Back in March 2012, a bizarre media spectacle unfolded over Clifford Owens’ solo show at MoMA PS1. As part of the exhibition, Owens had commissioned 26 performance scores from other African-American artists, including Kara Walker. Dubbed “art rape” by the art blogosphere, Walker’s score called for Owens to “force” a “sex act” on a member of the audience. He was to continue forcing the act on them (to points left vague) unless the audience member acquiesced, at which point he was to flip the tables, accuse them of sexual assault on him, and beg for help from others.
What made the entire thing so strange was how lackadaisical it seemed, all the juicy pseudo-controversy notwithstanding. By the time the story made the media rounds, Owens had been performing the score to one degree or another for some weeks, but without going all the way (see the above photo); in fact, his failure to take it sufficiently far enough led him to announce that it would be fully realized the last Sunday of March, turning the completion of the score into a sort of spectacle. Adding to this entire muddled sense of purpose was the fact that the artists seemed somewhat ambivalent about actually doing it–Owens called it “problematic on so many levels,” and Walked dubbed it “evil.”
In the end, far from aggressive sexual assault (to say nothing of flipping the dynamic as the original score called for), Owens enacted a mild form of invasion, kissing two audience members with his hands behind his back, Walker herself in tow as though to minimize the aggressiveness of the act, and making it a female transgression rather than a male one (which seems to subvert the entire purpose of staging black male sexual aggression), and the entire thing felt like a let-down. The press had been primed for sexual assault as art, and what was delivered was a timid pantomime that called into question the entire, already questionably-premised, affair. Continue reading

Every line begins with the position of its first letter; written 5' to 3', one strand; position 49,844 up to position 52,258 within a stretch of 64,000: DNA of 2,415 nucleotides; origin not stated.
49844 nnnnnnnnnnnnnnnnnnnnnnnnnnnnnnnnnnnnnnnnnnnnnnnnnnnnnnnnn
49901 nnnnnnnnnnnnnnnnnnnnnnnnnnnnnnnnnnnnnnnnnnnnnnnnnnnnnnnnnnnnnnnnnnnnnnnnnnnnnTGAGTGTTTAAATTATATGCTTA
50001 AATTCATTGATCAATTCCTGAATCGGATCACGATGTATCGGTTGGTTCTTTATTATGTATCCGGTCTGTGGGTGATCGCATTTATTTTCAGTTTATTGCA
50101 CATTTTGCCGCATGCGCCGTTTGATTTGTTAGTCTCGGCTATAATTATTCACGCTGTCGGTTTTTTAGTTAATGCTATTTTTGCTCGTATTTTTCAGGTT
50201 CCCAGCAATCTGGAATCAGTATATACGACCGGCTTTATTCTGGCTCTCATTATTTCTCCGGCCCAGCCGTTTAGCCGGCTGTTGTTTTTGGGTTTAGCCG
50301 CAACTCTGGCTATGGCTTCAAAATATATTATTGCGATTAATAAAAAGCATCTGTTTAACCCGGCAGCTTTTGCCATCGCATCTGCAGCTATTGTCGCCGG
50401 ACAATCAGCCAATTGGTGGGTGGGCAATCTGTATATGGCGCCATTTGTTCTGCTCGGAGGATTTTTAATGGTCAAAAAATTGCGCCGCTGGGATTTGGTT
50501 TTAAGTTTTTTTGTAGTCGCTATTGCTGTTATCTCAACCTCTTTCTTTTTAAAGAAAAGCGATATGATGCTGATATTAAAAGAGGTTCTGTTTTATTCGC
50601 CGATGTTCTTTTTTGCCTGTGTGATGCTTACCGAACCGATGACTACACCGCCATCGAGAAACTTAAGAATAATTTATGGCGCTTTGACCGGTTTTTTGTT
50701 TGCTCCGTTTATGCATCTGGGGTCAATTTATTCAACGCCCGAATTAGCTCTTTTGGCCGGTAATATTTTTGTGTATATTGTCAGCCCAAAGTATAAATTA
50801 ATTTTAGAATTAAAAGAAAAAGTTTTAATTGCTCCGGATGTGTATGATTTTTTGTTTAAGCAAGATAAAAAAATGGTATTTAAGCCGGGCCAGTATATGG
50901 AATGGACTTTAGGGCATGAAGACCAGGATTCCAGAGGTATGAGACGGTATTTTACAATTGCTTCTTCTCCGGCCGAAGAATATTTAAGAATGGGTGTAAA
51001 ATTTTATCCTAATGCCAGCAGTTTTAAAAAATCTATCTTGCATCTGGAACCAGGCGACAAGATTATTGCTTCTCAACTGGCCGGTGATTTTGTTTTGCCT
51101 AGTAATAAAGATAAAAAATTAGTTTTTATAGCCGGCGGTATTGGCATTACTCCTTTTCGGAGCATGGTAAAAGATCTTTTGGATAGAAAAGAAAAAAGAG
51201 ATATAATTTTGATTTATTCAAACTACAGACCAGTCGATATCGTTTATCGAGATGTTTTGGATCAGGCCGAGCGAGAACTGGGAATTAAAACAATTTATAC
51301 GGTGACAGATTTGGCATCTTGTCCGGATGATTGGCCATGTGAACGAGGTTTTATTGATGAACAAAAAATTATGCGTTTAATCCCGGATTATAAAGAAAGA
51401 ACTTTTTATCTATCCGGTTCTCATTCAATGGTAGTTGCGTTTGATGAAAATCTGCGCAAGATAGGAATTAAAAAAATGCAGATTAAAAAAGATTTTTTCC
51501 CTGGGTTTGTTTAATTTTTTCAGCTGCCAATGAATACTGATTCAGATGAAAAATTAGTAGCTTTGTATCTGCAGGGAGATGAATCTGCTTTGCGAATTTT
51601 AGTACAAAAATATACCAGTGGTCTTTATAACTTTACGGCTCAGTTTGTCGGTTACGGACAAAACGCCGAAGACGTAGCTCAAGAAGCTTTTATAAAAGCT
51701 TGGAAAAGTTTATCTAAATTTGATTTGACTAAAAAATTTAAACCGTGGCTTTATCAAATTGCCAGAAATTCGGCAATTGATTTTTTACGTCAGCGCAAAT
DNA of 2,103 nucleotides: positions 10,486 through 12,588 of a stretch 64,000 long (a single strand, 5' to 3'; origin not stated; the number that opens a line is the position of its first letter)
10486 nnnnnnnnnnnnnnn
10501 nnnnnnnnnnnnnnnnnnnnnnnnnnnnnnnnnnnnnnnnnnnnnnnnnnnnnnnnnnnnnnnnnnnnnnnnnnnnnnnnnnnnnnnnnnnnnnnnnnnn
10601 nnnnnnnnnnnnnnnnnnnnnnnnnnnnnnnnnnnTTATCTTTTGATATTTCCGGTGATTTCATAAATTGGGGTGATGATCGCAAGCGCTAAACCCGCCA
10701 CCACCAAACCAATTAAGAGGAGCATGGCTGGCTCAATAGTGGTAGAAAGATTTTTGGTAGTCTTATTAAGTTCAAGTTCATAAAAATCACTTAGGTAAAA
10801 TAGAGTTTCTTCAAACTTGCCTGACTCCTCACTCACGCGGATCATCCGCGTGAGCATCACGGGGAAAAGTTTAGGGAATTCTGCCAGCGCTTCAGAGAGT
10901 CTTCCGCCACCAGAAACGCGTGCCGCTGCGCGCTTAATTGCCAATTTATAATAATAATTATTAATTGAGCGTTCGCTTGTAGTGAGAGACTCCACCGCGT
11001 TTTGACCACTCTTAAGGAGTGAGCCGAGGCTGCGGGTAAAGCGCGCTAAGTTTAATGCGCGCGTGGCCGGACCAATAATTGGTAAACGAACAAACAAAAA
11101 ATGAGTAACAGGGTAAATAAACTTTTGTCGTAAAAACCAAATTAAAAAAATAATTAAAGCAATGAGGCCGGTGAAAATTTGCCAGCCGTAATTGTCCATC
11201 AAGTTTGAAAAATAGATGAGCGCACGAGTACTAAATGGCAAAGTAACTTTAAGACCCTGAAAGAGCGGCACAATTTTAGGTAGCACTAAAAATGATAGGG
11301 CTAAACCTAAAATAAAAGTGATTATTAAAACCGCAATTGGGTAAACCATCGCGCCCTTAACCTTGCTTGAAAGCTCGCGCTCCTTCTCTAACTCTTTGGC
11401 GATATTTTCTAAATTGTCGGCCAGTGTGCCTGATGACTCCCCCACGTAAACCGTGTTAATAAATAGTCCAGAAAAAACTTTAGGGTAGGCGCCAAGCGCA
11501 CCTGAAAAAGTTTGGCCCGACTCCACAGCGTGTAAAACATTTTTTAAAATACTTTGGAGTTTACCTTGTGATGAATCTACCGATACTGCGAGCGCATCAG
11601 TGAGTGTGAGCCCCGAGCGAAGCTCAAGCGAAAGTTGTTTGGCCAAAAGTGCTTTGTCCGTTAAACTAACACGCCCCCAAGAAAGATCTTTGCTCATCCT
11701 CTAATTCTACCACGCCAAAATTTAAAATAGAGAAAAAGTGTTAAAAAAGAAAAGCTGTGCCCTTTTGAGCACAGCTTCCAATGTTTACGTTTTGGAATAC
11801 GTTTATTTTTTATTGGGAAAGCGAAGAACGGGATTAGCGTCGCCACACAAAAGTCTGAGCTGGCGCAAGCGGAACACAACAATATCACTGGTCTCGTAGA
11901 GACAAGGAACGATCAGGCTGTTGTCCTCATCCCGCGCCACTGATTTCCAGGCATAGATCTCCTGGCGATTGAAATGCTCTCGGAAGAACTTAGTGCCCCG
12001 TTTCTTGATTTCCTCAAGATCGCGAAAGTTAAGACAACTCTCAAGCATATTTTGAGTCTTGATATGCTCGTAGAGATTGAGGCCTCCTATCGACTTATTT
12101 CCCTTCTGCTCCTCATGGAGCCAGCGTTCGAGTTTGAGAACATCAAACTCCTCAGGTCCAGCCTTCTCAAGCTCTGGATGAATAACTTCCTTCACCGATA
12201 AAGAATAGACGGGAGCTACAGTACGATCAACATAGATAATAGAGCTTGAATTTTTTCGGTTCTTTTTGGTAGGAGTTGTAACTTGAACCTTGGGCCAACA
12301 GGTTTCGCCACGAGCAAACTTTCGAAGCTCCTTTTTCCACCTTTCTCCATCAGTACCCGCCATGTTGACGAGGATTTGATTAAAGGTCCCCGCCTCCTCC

The life of a writer is a miserable, solitary one. Or something. Actually, I tend to find life to be exciting and interpersonal interaction filled, which is perhaps why I’m not quite the writer I sometimes wish I was. But trust me–I’ll take friendship and human interaction over suicidal loneliness and depression any day. That said, there are some things I’m writing about, or have recently written about, or that you should know about, and this is a blog post that just slaps it all down. Welcome to the confusion of my mind.
- What does the 1955 New American Machinist Handbook have to do with Susan Sontag, James Agee, and the ever-present tension in socially or politically engaged art between call-to-action and aesthetic seduction? I have no idea, personally, but these seem to be the questions Sibyl Kempson is grappling with in Let Us Now Praise Susan Sontag, which opens this coming week at Abrons Arts Center, and constitutes the debut of her new theater company.
- David Herskovits of Target Margin Theater is one of those people whose positivity and relentless optimism always blow me away. Not many directors think like him anymore: His TMT Lab series, an ongoing laboratory and incubator for exploring dramaturgical strategies for grappling with concepts, aesthetics, and ideas, has provoked me many times in the past, particularly with his last round dealing with the legacy of LES Yiddish theater from the early 2oth century. The next round is still in progress, tackling the work of Gertrude Stein. Whose work I’ve only seen staged once, by Heiner Goebbels. Who liked the bizarre interview I wrote up enough to have it republished in program notes for the show around Europe.